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Moving into our second act with Gideon
How do you figure out how to trust what you’ve got and still let it go, so you can get to what’s next and come to some sense of resolution that you are going in the direction you need to go? Doesn’t every human have a story to tell with a problem like that in the middle of it? How do we respond to God amidst our insecurity?
Gideon is that kind of oppressed individual, in an oppressed nation, wondering where his God might be. The Midianites have overrun the land, and Gideon is threshing wheat in his winepress, hoping to hide it from his enemies. Forty years earlier, Deborah brought peace to the land. It is as if the next generation has forgotten how God saved them and they are again turning or just wandering away. As a result, their country is going haywire.
We turn away from God all the time, right? We stop praying after we break up. We lose faith when we experience any sort of cognitive dissonance. We take a job during our cell meeting. We return to our addictions. Before long, we feel overrun.
Gideon feels embarrassed that he is barely surviving. Shame like that is still prevalent in the Middle East. We are shamed of our poverty, and we don’t want anyone to know about it.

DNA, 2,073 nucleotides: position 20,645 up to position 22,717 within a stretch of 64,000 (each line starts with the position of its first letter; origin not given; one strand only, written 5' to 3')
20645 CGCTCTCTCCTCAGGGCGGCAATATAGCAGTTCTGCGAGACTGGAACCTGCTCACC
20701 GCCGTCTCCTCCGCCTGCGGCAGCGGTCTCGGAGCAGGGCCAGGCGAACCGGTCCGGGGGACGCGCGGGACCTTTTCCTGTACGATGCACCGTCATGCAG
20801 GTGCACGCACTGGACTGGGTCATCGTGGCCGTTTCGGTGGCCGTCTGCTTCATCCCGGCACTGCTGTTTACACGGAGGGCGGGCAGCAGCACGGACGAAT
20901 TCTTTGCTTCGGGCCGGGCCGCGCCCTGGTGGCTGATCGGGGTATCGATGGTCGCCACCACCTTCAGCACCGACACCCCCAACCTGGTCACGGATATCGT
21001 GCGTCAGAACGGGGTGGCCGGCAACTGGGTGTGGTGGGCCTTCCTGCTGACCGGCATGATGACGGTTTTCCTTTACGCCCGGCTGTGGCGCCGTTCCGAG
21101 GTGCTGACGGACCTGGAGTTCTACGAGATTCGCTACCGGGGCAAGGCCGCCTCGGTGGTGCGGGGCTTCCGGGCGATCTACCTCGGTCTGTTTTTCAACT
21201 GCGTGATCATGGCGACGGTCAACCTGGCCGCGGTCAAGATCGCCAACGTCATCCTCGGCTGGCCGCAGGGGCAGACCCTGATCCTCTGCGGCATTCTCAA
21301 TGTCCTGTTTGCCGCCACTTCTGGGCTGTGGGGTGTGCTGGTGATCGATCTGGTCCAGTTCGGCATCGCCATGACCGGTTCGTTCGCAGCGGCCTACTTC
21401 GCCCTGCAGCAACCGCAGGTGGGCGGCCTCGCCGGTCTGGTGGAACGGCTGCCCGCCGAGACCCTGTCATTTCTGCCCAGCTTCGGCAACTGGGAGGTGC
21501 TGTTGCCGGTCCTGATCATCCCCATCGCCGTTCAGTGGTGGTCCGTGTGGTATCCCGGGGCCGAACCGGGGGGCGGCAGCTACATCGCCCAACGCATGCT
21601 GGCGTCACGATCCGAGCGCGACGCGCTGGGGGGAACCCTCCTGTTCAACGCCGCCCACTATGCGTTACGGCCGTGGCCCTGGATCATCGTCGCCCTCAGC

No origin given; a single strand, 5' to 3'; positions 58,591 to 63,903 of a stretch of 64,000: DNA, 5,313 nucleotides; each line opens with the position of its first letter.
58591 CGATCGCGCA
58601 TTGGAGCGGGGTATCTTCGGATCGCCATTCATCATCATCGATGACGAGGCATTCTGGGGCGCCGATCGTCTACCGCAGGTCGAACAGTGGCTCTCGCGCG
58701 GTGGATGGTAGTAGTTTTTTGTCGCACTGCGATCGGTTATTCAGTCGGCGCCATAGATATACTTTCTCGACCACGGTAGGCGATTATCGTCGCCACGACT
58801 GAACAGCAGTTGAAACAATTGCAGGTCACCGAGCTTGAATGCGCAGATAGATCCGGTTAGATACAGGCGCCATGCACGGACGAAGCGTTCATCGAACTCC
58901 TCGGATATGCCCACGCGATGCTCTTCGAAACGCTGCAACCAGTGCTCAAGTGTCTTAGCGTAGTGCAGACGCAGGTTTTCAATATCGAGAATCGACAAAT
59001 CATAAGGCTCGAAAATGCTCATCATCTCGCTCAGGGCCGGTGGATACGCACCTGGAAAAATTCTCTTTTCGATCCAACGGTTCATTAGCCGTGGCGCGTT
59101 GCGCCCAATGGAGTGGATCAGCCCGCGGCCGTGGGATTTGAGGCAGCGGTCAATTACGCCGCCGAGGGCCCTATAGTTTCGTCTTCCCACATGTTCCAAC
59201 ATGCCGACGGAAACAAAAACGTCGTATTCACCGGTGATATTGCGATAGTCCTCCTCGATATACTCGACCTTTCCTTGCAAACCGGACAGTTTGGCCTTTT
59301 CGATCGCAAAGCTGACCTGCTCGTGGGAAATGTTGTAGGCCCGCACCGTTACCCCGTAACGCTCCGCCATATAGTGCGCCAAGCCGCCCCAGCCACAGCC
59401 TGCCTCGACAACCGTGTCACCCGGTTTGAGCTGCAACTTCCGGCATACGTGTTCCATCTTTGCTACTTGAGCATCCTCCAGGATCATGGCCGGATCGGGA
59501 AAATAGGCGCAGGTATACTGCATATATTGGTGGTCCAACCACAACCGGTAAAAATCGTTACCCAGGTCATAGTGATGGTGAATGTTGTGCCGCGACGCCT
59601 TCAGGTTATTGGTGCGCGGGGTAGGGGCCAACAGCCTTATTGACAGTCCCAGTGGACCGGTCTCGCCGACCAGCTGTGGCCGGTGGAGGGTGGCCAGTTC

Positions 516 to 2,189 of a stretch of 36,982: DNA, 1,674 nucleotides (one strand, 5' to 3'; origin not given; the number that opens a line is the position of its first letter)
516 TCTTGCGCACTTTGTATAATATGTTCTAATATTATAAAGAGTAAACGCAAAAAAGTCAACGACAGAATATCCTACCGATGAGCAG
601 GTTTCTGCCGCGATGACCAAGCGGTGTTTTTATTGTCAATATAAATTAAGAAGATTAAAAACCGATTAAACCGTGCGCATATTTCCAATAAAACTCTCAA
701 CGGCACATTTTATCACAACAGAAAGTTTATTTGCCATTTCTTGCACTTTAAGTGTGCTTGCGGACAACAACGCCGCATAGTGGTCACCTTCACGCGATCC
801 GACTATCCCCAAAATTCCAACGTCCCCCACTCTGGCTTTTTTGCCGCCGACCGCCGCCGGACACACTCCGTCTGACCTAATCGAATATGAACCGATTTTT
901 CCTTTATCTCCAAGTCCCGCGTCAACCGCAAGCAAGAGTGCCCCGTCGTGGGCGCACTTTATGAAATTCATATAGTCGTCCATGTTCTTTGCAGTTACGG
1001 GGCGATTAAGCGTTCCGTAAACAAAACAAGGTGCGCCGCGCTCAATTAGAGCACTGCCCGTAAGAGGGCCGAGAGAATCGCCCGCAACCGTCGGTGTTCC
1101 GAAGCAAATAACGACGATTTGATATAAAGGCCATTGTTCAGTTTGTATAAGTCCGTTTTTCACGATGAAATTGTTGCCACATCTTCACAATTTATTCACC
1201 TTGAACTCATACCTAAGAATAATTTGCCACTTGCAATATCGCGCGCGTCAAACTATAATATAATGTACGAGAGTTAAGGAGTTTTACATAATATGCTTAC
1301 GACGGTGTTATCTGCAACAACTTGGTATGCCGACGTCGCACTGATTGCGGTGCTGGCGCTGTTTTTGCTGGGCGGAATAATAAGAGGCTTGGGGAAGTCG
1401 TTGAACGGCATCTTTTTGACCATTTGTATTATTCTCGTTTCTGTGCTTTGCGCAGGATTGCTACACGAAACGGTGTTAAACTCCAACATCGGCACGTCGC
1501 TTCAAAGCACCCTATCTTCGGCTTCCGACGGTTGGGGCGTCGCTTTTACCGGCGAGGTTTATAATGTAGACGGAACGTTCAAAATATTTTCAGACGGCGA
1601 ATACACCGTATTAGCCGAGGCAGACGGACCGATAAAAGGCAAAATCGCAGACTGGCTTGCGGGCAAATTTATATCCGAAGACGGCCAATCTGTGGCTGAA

When we meet Gideon, he and his fellow citizens have been under the hand of the invaders for seven years. They randomly camp out on their land, steal their crops and livestock and leave them with nothing. It isn’t dissimilar from the Israeli occupation of Palestine.
While he is threshing feverishly, hoping to get some grain to hide from the Midianites, God comes to Gideon. This angel of the Lord who appears in this story is a mysterious figure. Later on in the passage he is called “the lord” not just an angel or a messenger of God. So some people say it was Jesus himself. Others say that God dwelled in the messenger and in the message, so it was as good as God coming himself. Needless to say, in your story about your relationship with God there is always this part of it one way or another. God comes to you personally, in a messenger or in the message—and something new is called into being.
In this case, Gideon is called into a brand new life and he is not sure about the whole thing at all. He has the most remarkable conversation with God.
Gideon’s first prayer. Have I really found favor with you? Can you show me that it is really you? Please don’t go away—I need to get connected with you somehow, but I am scared and doubtful.
The Lord is patient and waits for his act of worship. It looks like he has him place the food on a rock so when he burns it in a blinding flash the whole oak of Joash does not go up in flames. The first act ends with “Peace! Do not be afraid. You are not going to die.“ That does sound like Jesus, doesn’t it? He could be talking to his disciples when he appeared to them after the resurrection. He could be speaking to us. “Peace! Do not be afraid. You are not going to die.“
That would kind of be a great story by itself, wouldn’t it? But it is really just the first act. I think many of us are kind of stuck in the first act of our faith. We experience difficulty and burdens, and we are saved now. We arrived. But that’s not the end of the story. We need to engage beyond our first act, beyond our belief, beyond the infatuation. Into the fullness of God and into our own suffering, truly.